VICTORIA - British Columbia's international trade minister says the federal government will compensate the provinces for higher prescription drug costs associated with the proposed Canada-European trade deal.
Teresa Wat said Friday that B.C. received a letter from federal Health Minister Rona Ambrose saying Ottawa will offset higher prescription drug costs linked to sections of the trade pact that extend prescription drug patent protection to European companies.
Prime Minister Stephen Harper was in Brussels, Belgium Friday to sign an agreement in principle on a free trade deal with the European Union that removes most tariffs and allows Canada to sell everything from B.C. cherries in Paris and Nova Scotia lobsters in Berlin.
Wat said the trade deal would give preferential treatment to B.C. companies selling goods and services to European Union countries — the world's largest trading block with a combined gross domestic product of $17 trillion and population of 500 million people.
"We anticipate important sectors of the B.C. economy will benefit from an agreement that will come into place hopefully in two years time," she said. "About 98 per cent of the tariffs are expected to be removed and there will be increased investment and removal of trade barriers."
Wat said she expects B.C.'s forestry, agriculture, fish, seafood and mining industries will benefit from easier access to European markets. She said B.C. products, including wine, blueberries, cherries and value-added wood products will open to a huge new market.
"One in five jobs in B.C. is dependent on export trade," she noted.
Wat said the federal government's pledge to compensate the provinces for expected increases in drug costs due to the proposed trade deal's extension of patent protection to European drug companies is being considered a major victory for the provinces.
"We were concerned about that since day one," said Wat. "The federal government was fully aware of our concerns."
She said provincial advisers have consistently told federal trade negotiators that increased drug costs would be a major stumbling block to gaining provincial approval of the deal.
"We just got a letter from the federal health minister assuring us they are fully aware of the implications of public drug costs and they will compensate us fully for any incremental increases as a result of this CETA," said Wat.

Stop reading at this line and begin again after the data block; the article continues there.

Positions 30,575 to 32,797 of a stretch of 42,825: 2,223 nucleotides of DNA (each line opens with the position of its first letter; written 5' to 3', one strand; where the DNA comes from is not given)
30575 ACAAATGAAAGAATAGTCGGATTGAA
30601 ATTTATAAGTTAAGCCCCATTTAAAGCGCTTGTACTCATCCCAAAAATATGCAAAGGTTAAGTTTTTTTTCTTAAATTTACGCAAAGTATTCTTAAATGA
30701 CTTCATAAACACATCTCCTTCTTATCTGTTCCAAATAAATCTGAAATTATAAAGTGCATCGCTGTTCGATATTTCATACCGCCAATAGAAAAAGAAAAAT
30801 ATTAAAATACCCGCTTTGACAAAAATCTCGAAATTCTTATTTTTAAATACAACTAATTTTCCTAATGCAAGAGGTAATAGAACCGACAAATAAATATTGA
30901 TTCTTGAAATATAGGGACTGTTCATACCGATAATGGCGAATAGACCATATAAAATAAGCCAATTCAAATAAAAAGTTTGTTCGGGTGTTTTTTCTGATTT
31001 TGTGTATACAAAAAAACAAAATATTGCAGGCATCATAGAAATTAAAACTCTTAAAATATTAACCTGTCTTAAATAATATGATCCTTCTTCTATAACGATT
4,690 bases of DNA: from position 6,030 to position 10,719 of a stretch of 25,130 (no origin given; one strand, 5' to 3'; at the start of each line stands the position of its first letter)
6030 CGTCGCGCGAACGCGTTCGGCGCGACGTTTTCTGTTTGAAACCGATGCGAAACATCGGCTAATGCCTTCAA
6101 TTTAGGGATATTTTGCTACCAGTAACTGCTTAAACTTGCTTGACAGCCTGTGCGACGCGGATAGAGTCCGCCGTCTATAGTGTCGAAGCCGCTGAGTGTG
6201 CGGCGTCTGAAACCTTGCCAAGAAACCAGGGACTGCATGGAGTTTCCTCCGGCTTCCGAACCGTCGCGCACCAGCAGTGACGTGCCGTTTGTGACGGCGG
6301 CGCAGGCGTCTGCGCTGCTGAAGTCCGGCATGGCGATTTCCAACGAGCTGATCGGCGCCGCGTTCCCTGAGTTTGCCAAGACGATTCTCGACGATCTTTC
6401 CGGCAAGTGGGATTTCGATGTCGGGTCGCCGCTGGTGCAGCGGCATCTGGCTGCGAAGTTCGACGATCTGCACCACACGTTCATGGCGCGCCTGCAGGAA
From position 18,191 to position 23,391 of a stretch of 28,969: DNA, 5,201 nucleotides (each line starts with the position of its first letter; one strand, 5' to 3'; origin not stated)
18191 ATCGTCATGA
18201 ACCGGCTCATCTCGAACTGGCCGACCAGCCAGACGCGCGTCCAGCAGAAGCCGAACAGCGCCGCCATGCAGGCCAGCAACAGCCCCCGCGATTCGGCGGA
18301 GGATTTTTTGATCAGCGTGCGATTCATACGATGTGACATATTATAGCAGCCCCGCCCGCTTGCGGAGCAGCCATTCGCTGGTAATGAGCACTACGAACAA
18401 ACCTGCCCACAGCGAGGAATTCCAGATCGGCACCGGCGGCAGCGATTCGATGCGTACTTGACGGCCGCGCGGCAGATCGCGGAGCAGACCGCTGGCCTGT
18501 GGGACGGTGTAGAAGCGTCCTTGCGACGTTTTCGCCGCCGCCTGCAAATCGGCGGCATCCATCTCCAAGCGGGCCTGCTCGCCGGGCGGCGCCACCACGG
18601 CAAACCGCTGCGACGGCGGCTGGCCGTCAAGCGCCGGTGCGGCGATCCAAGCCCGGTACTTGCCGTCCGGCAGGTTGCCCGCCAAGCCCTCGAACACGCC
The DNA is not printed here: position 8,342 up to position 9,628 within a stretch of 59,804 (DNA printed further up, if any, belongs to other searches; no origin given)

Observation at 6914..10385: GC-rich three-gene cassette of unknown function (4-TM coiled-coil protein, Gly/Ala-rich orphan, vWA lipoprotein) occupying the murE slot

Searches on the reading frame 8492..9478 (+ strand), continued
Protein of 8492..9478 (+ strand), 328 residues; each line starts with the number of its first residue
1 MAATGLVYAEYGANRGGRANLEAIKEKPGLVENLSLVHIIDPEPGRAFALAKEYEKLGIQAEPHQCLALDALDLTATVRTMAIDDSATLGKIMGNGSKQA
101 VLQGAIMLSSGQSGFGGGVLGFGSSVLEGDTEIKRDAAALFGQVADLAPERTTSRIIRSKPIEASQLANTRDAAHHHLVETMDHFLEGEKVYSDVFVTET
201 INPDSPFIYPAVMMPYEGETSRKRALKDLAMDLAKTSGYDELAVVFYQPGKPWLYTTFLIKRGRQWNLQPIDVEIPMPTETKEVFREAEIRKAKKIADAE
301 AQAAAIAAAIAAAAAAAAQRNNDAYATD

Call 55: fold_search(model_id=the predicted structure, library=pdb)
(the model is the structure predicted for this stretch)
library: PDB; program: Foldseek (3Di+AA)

Wat did not provide a copy of the letter from Ambrose.
An internal federal government report estimated the patent extension could add up to $1 billion a year to drug costs, simply because cheaper, generic drugs would take longer to become available, but industry officials say it will be difficult to quantify that far into the future.
Harper also said his government would provide compensation to "fully address" any negative effects on the dairy industry, and said he has the support of Quebec and Ontario.
B.C.'s Opposition New Democrat Leader Adrian Dix said compensating the provinces to pay higher European drug costs ultimately cuts funds for public health care in Canada.
"This is federal money that could go, not to compensate multi-national drug companies, but to support public health care," he said.
B.C. Chamber of Commerce President John Winter said the deal represents a trading milestone for Canada that slashes barriers and opens markets for B.C. products.
He said of the $326 million in wood products exported to Europe from B.C. between 2009 and 2011, the exports faced tariffs ranging from 2.2 per cent to 10 per cent.
Winter said between 2009 and 2011, B.C. exported an average of $55 million worth of fish and seafood products to the EU annually. The fish and seafood exports faced average tariffs of 11 per cent with peaks of 25 per cent.
Winter and Wat said they are now urging the federal government to embrace other international trade negotiations with B.C.'s priority markets in the Asia-Pacific region.